He defended the rules around wearing masks insisting that in secondaries students ‘recognise the importance of doing whatever they can do’.
Challenged that teachers in primaries have merely been told to wear masks ‘where possible’, he told Sky News: ‘We set out very clear guidance about how teachers will be best able to approach this. Wearing a face mask is just one small element.’
Mr Williamson also said testing would play a key role – despite concerns about the logistics involved and the number of families that will be ordered to isolate due to ‘false positives’.
The Cabinet minister confirmed the government is looking at shortening summer holidays and extending the school day as part of a wider overhaul.
He said the shake-up could be the most significant since the end of the Second World War.
Schools in England have been closed to all-but the most vulnerable and the children of key workers during the third national lockdown.
The move, designed to reduce transmission, has led to fears that a generation are having their future prospects blighted, as well as leaving parents scrambling to juggle work with home learning.
As part of reopening schools, ministers are asking pupils to take two quick-result tests per week in order to weed out asymptomatic carriers of Covid-19.
Downing Street said nearly 57million lateral flow test kits, which can produce results in less than 30 minutes, have already been delivered to schools and colleges as part of the rollout.
After three initial tests on site, students will be provided with two rapid tests to use each week at home.
Masks are also being advised at all times in secondaries until at least Easter, but they are not compulsory.
Families of primary students can collect or request to be sent lateral flow tests so they can screen themselves twice a week.
On the BBC’s Andrew Marr show, Mr Williamson admitted that getting schools back in full was extremely difficult.
‘We are seeing a full reopening of schools,’ he said. ‘It is a massive logistical exercise. It is certainly not for the faint-hearted.’
Pressed on whether head teachers could exclude secondary pupils who defy the advice to wear masks, he merely insisted young people recognised the benefits of following the guidance.
And told that many families with secondary age children would merely ignore orders to take tests twice a week, he replied: ‘They recognise it is a really important part of helping them get back into school.’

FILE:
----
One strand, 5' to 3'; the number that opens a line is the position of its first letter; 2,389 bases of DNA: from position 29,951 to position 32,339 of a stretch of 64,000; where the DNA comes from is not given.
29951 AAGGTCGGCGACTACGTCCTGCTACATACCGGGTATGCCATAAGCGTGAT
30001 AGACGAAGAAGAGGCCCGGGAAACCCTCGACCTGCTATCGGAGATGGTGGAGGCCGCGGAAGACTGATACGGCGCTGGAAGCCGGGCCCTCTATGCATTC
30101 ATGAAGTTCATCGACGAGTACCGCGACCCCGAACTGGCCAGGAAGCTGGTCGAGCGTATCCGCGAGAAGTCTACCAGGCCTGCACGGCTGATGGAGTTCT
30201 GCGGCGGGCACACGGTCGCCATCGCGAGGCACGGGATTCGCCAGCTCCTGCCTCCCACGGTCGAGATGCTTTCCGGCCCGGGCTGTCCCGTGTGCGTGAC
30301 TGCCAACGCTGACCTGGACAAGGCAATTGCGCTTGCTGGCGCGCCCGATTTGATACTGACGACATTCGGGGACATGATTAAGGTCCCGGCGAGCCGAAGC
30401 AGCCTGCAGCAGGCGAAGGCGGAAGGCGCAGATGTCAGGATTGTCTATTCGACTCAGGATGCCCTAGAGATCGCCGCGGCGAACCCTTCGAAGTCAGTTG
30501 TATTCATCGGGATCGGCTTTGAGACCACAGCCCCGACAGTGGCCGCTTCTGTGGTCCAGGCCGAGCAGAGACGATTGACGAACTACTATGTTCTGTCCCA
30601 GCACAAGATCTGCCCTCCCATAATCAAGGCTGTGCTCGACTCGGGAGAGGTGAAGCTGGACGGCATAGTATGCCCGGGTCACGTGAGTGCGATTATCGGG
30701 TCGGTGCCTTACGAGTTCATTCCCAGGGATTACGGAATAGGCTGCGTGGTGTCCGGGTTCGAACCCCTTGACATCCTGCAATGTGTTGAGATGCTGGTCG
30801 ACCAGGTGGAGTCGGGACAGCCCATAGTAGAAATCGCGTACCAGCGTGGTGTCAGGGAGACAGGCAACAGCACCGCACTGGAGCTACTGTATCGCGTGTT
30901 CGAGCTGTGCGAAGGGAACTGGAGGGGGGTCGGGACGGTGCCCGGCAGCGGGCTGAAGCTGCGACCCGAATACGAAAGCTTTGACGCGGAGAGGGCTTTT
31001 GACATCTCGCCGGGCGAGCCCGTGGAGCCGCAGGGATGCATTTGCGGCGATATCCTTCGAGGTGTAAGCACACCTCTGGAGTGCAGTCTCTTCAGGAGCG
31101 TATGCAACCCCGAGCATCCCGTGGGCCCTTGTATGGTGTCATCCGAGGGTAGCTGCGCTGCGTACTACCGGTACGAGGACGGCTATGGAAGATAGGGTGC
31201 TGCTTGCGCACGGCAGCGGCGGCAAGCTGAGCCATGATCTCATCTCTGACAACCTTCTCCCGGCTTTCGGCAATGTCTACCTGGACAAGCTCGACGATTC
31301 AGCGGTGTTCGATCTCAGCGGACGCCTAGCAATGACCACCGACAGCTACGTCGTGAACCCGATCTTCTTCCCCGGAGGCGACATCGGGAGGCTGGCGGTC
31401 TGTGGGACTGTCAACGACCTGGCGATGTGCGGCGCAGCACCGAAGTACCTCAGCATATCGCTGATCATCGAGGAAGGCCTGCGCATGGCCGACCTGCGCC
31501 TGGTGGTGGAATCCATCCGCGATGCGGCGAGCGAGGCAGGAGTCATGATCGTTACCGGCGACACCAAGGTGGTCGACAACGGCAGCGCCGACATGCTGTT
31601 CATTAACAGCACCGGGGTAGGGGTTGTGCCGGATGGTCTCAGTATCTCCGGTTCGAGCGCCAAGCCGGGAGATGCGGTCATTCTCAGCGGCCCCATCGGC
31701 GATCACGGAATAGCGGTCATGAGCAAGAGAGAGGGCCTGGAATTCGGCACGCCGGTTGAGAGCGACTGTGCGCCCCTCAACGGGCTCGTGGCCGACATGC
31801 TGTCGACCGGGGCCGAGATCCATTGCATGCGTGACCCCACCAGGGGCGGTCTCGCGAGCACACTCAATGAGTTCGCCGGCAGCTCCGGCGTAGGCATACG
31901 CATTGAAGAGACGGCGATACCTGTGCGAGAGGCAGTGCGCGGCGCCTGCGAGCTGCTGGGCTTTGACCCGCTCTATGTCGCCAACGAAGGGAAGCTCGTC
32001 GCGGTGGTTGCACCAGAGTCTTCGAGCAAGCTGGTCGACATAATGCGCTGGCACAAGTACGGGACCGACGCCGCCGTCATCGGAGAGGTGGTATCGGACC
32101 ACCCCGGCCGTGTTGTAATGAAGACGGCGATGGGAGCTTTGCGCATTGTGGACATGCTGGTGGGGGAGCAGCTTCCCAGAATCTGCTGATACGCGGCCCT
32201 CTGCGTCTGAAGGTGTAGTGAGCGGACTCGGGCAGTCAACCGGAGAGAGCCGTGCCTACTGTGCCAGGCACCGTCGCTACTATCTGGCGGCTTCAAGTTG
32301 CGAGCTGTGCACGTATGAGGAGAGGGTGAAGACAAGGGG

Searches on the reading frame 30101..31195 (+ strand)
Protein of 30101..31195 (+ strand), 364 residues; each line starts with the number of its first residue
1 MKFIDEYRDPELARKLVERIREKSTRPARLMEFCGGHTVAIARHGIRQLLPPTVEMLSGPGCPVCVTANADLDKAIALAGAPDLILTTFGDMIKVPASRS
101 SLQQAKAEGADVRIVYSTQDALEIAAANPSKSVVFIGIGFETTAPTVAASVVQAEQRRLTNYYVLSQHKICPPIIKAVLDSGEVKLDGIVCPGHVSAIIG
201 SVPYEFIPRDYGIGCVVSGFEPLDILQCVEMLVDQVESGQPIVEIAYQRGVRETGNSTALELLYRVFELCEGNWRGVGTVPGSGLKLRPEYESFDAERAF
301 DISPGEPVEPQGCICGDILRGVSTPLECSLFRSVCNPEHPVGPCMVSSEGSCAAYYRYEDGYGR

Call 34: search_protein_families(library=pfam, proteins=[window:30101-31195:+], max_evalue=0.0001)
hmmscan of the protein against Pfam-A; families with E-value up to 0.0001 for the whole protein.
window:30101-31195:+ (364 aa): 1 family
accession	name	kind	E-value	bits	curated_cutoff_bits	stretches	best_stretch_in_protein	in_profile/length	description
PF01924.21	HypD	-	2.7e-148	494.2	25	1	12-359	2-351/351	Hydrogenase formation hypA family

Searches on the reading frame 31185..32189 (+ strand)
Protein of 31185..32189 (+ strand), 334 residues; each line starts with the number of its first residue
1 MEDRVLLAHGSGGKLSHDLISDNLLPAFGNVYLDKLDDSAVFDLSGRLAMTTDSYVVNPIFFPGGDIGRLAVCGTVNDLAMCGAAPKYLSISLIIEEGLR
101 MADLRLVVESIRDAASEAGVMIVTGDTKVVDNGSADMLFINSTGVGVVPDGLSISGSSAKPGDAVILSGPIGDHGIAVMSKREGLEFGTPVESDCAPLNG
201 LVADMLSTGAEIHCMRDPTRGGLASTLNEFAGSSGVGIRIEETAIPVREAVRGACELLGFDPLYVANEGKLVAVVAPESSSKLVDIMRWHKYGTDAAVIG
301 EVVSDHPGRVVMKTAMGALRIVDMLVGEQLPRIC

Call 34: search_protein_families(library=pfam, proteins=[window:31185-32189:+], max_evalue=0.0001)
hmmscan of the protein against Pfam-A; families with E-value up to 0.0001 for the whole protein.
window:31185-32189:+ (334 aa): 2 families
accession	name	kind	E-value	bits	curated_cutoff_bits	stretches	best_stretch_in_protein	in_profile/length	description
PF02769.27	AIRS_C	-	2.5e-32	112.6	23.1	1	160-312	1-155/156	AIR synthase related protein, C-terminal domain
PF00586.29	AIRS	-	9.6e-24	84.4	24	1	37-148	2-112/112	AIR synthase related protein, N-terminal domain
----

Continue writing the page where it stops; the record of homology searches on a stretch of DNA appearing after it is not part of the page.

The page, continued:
He made clear that there is no intention to shut schools again during the pandemic – guaranteeing they will come back again after the Easter holidays.
‘This is our first step, our real first step in terms of moving out of national lockdown and it is our schools that are leading the way,’ he said.
‘We are very much factoring in as part of the road map that actually schools will be staying open.
‘That is why we are taking a cautious approach because we intend for it to be an irreversible approach and that schools will continue to remain open.’
On the wider reform agenda, Mr Williamson told Sky News’ Ridge On Sunday: ‘There is a whole range of different proposals that we are looking at, whether it is a five-term year, whether it is lengthening the school day.
‘But also measures such as enhancing the support we give to teachers, supporting them in their professional development, making sure they can be the very best of themselves.’
He said Sir Kevan Collins, the Government’s education recovery commissioner, would be looking at what measures to introduce over the next 18 months.
Mr Williamson also dodged as he was confronted with his own dire popularity ratings, after a ConservativeHome poll found he is far and away the least popular member of the Cabinet with Tory activists.
Meanwhile YouGov data shows a staggering ten per cent of black, Asian and minority ethnic (BAME) people in Britain would refuse a vaccine.
The study for the
But only six per cent of white people in the UK said that they would refuse having the jab.
BAME people who are unsure of getting the vaccine stand at 16 per cent, compared to eight per cent among the population as a whole.
A large number of people of colour – 59 per cent – said they would get vaccinated, with 14 per cent saying they have already had the jab.
But this second figure is almost half the number of Britons who have had a dose – 26 per cent.
Of those who said they would not get a jab, 45 per cent cited a lack of information about vaccines as their reason.
Meanwhile, 37 per cent said they would not get it because they believed it was not safe and 26 per cent are sceptical of the science or did not want it.